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Many students opt for law school after completing graduation. And each student would like to get into the top law school. What is a top tier law school and who decides the rankings? There exist in the US a number of different law school ranking systems; the one that’s most widely referred to is the US News and World Report’s system. It bases its rankings on a number of criteria:

Quality of the law school as assessed by peer institutions and practicing lawyers and judges;

  • Selectivity or LSAT scores, mean undergrad GPA and the percentage of students accepted to the program;
  • Placement Success in jobs following graduation and the number of students that successfully pass the bar examination.
  • Faculty Resources as expenditures per student, the overall student to faculty ratio and the library resources available to students.

According to A. Harrison Barnes, owner of, one of the most significant factors for determining the ranking of a law school is the percentage of minority students enrolled in the institution. The law schools play a significant role in integrating and bringing into the forefront, the minority section of the society into the public and commercial life of America. Like wise the number of faculties from the minority section of society also reflects admittance to the top of the legal career.

Performance of the students at the under graduate level is an important factor that can effect the over all ranking of the law schools, avers A. Harrison Barnes. The common belief is that persons with higher marks at the graduation level will fare better in law schools than those with lower grades. The percentage of students receiving grants and aids are also an important determining factor.

The quality of the faculty, teacher-student ratio, availability of books in the library, internet facilities are considered while ranking a law school. The total number of successive subscriptions in the school library speaks volumes about the quality of the library. More the number of successive subscriptions, the students have greater access to updated materials.

The number of students who get into jobs through campus interviews also determines the ranks of the institutions, says A. Harrison Barnes. The students usually get placements within nine months of completing their graduation. Another factor that is important for ranking an institution is the number of students who clear the bar examination.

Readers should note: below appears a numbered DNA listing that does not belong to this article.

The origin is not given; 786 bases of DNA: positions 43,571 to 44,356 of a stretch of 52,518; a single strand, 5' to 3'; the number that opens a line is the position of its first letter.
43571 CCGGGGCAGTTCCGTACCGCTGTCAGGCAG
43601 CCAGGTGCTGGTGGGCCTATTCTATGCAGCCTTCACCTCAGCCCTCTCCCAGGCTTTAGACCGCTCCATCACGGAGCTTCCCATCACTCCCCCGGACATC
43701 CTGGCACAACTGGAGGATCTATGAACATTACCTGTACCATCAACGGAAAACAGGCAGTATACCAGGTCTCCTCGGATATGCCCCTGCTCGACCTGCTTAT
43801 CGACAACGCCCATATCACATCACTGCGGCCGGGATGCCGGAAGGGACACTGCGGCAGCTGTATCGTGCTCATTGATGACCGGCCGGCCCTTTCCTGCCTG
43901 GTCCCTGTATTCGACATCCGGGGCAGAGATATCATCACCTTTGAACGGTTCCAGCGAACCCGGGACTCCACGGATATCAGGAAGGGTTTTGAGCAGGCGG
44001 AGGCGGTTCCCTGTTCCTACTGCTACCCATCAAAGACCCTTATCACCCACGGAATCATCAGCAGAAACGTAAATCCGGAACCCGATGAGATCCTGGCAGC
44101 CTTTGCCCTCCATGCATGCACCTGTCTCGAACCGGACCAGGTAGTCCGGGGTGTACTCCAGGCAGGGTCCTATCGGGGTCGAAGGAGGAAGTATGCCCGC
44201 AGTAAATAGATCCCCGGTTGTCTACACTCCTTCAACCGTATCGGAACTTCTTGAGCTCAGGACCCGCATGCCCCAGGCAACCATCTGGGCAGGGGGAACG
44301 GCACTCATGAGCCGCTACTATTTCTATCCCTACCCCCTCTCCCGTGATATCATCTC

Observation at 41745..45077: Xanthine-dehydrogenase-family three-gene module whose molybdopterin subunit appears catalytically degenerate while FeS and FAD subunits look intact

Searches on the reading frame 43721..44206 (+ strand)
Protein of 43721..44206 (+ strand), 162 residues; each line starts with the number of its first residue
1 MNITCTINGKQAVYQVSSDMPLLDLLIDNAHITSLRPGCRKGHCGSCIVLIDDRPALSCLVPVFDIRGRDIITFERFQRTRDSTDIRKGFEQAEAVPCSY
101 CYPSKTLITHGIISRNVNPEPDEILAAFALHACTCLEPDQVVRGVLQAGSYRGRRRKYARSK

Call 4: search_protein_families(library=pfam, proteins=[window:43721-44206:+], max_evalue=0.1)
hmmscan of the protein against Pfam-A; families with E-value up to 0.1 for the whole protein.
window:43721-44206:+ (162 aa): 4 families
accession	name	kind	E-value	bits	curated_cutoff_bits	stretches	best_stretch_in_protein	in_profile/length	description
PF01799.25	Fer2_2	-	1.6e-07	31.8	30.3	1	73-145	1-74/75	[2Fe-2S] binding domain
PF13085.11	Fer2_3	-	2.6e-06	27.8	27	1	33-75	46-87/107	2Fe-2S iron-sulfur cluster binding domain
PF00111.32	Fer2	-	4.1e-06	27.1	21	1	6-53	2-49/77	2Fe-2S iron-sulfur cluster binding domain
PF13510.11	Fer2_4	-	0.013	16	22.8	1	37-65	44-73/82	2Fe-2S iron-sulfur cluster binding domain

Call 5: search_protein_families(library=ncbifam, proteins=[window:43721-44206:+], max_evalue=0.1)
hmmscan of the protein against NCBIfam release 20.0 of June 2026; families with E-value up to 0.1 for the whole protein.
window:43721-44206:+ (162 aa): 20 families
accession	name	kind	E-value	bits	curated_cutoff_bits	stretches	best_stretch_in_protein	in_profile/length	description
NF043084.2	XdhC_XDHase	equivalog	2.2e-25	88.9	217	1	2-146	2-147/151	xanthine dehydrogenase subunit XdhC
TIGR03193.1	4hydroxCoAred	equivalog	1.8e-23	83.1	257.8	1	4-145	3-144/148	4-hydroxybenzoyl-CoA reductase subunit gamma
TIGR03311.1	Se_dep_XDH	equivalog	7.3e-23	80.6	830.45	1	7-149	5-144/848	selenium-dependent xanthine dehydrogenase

The schools which meet all the above parameters are grouped into the grade one category, as per the CEO of, A. Harrison Barnes. The top 100 schools around the world fall in this category. The rest are grouped into the second, third and fourth tiers. A school must be recognized and accepted by the American Bar Association. Most of the students in these law schools must be American.

Harrison Barnes points out that students passing out of elite law schools tend to get better placements. Anybody who dreams of getting into these elite institutions must try for an admission into the Ivy League schools.

The ranking system in law schools has been subjected to criticism from various institutions. The American Bar Association (ABA) is completely against the system of grading. The Law School Admission Council is also completely against the system of grading. There have been several complaints filed by The Association of American Law Schools against the system of gradation. The system has been criticized for being ambiguous, unrealistic, generating profitable ventures that contradicts the US News and World Reports, says A. Harrison Barnes.

The US News responded to these criticisms by coming up with explanations about their methodology for ranking together with the gradations. Law professors William Henderson and Andrew Morris criticized many aspects of the gradation system including their refusal to adopt better evaluation methods than the prevalent ones used by the US News. The professors further allege that the law schools obtain their US News ranking by acting on the employment data of their PG courses or on the selective nature of the applicants. They even go to the extent of saying that the ABA or The American Bar Association must exercise more power to advocate greater transparency in schools.

Harrison Barnes has constantly emphasized the point that more than the academic grades and law school ranks, what counts is the work experience that you have gained over the years. Though grades are very important in the initial stages of a legal career, after working for 1 to 3 years, grades and rankings are relegated to a secondary position and what matters is the work experience gained.

A number of law students have also criticized the gradation system in law schools. A. Harrison Barnes points out that most students find the grading system extremely unrealistic and misleading. For instance, according to National Law Journal surveys, the career placement options facing Vanderbilt, UCLA, and University of Texas graduates is just slightly inferior to Georgetown’s. The law students even seem to consider the top 18 schools equal to the bottom 14 schools.

In sum, true success in your career depends on your ability and efficiency in work rather than law school rankings.

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